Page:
Dularge and in charge

Redfish can get piled up this month in Dularge, leading to triple hookups, like this one.

Try these patterns to maximize fishing for speckled trout, reds

Dularge remains one of the bright fishing spots on Louisiana’s coast, and area guide Capt. Marty Lacoste has specific patterns in February to maximize the good fishing in this region.

The first thing Lacoste does is he pays attention to weather conditions leading up to the trip when targeting speckled trout. This is Louisiana, after all, and the weather rarely stays constant.

“Where I fish all depends on the water temperature. If we have a cold February, and water temperatures are in the 50’s, they’re going to be in the bayous and canals,” he said. “If it’s warm, they will be in the lakes.”

No. 1 color

When fishing the bayous and canals, Lacoste likes a ¼-ounce jighead teamed with a Green Hornet-colored Matrix Shad.

“If I only had one bait in the boat, that’s what it would be,” he said. “Green Hornet is the No.1 color in Dularge.”

Lacoste said the key when the water temperatures are in the 50s is to not work the bait too fast.

“I like a slow retrieve,” he said. “Some days they want the bait up and down. On the days when they’re finicky, I’ll change something to see how they want the bait.”

Lacoste said most of the trout are keeper size with a few nice ones mixed in.

“We’re catching 13 to 17-inch trout; that’s normal,” he said. “I do catch some that are 20-22-inches.”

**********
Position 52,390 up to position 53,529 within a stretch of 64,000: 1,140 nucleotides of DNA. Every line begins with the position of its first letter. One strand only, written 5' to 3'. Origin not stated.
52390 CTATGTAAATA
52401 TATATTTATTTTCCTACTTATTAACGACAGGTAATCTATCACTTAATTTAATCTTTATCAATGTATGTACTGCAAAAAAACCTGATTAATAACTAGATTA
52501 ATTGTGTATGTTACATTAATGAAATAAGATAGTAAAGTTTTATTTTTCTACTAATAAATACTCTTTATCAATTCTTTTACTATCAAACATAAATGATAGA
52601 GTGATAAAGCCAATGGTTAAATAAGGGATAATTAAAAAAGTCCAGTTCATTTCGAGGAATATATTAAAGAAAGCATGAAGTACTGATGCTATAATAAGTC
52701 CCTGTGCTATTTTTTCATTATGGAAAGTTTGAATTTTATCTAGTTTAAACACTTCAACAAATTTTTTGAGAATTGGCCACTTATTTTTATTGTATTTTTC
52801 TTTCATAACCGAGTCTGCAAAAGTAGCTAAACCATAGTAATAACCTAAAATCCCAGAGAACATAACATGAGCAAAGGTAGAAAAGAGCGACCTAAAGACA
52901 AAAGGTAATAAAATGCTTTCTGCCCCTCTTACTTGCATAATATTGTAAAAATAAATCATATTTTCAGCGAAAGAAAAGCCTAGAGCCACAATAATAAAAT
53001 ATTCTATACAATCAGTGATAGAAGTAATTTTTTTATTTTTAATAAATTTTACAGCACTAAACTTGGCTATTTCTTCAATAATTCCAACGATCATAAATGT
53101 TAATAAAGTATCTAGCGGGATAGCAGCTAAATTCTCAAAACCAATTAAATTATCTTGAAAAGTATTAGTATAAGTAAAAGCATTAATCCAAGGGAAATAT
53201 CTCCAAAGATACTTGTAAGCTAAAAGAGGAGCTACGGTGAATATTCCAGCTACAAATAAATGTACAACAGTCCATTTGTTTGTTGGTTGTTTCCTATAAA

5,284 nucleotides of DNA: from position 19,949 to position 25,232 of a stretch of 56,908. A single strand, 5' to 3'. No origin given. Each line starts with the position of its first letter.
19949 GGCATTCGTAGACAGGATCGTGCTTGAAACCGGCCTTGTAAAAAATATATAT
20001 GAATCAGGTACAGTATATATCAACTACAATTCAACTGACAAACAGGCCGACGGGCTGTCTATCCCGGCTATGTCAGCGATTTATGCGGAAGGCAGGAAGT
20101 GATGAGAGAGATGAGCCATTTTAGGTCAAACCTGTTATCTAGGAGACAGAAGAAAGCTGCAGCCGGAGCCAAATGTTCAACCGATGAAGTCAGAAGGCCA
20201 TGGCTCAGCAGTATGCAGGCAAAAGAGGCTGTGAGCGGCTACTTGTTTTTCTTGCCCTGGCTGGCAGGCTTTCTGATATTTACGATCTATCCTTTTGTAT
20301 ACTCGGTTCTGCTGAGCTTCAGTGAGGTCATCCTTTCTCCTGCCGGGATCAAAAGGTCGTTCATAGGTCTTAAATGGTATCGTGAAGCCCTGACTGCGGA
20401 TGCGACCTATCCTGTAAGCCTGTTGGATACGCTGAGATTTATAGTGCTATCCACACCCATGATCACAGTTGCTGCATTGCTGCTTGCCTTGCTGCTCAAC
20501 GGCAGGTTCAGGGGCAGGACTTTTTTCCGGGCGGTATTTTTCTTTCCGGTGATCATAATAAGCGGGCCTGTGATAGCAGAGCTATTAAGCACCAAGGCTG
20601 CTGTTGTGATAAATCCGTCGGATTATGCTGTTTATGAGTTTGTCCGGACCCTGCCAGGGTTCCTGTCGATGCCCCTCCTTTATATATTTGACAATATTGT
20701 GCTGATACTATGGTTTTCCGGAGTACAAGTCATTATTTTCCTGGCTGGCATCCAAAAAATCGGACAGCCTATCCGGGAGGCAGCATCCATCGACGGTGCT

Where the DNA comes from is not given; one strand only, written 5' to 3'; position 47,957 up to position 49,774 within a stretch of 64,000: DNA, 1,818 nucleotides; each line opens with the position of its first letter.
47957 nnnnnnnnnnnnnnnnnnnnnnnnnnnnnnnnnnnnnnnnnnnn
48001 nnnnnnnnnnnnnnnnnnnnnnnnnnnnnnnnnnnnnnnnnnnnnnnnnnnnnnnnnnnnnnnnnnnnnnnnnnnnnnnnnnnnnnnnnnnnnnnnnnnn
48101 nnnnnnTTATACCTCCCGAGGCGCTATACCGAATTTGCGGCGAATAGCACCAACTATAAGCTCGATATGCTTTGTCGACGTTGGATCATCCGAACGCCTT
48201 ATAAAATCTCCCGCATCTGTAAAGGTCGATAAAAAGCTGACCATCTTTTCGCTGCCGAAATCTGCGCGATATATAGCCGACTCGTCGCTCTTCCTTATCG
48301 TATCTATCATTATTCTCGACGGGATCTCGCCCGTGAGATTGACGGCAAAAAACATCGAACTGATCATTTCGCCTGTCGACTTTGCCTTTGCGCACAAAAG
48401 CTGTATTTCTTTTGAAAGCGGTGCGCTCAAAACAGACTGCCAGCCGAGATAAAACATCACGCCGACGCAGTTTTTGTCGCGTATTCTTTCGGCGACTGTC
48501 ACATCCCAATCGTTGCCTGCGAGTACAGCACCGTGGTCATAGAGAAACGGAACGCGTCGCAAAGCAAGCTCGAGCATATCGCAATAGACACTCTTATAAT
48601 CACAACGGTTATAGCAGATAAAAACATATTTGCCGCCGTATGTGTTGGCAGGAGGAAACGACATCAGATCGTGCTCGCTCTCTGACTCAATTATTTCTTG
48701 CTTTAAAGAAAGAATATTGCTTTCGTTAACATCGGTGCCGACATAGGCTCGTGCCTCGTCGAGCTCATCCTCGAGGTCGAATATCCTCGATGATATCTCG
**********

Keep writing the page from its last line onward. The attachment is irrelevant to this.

When the weather warms up, Lacoste transitions to fishing the lakes, like Sister Lake and Lost Lake.

Speckled trout are prevalent this month. Capt. Marty Lacoste likes fishing the deeper bayous when it’s cold and the lakes when it’s warm. (Photo courtesy Marty Lacoste)

“We normally drift in the lakes looking for current lines,” he said. “I like to look for points with moving water. We fish cuts on a falling tide and we fish some of the bodies of water feeding into the lake.”

Most of the time, Lacoste sticks to tightlining a ¼-ounce jighead, but he will also throw a popping cork over shallow reefs.

Current is critical

Current movement is critical in almost every area of marsh fishing, and Dularge is no exception.

“I always like the water moving — whether it’s incoming or outgoing,” Lacoste said. “It moves the bait and gets them to want to bite.”

Wintertime can be one of the best times to catch redfish, and Lacoste said they can be abundant this time of year in Dularge.

“When it’s really cold, that’s when they stack up,” he said. “We drift banks and sometimes you can find a cut with the tide falling out of it when they’re stacked up.”

Lacoste chunks a ¼-ounce Deathgrip jighead at the reds. He said some days you can catch them on plastic, but other times you do better with dead shrimp.

Bring the dead shrimp just in case.

About Joel Masson 177 Articles
Joel Masson is an avid angler who has fished South Louisiana his whole life. He lives in Mandeville and can be reached at Joel.masson19@gmail.com.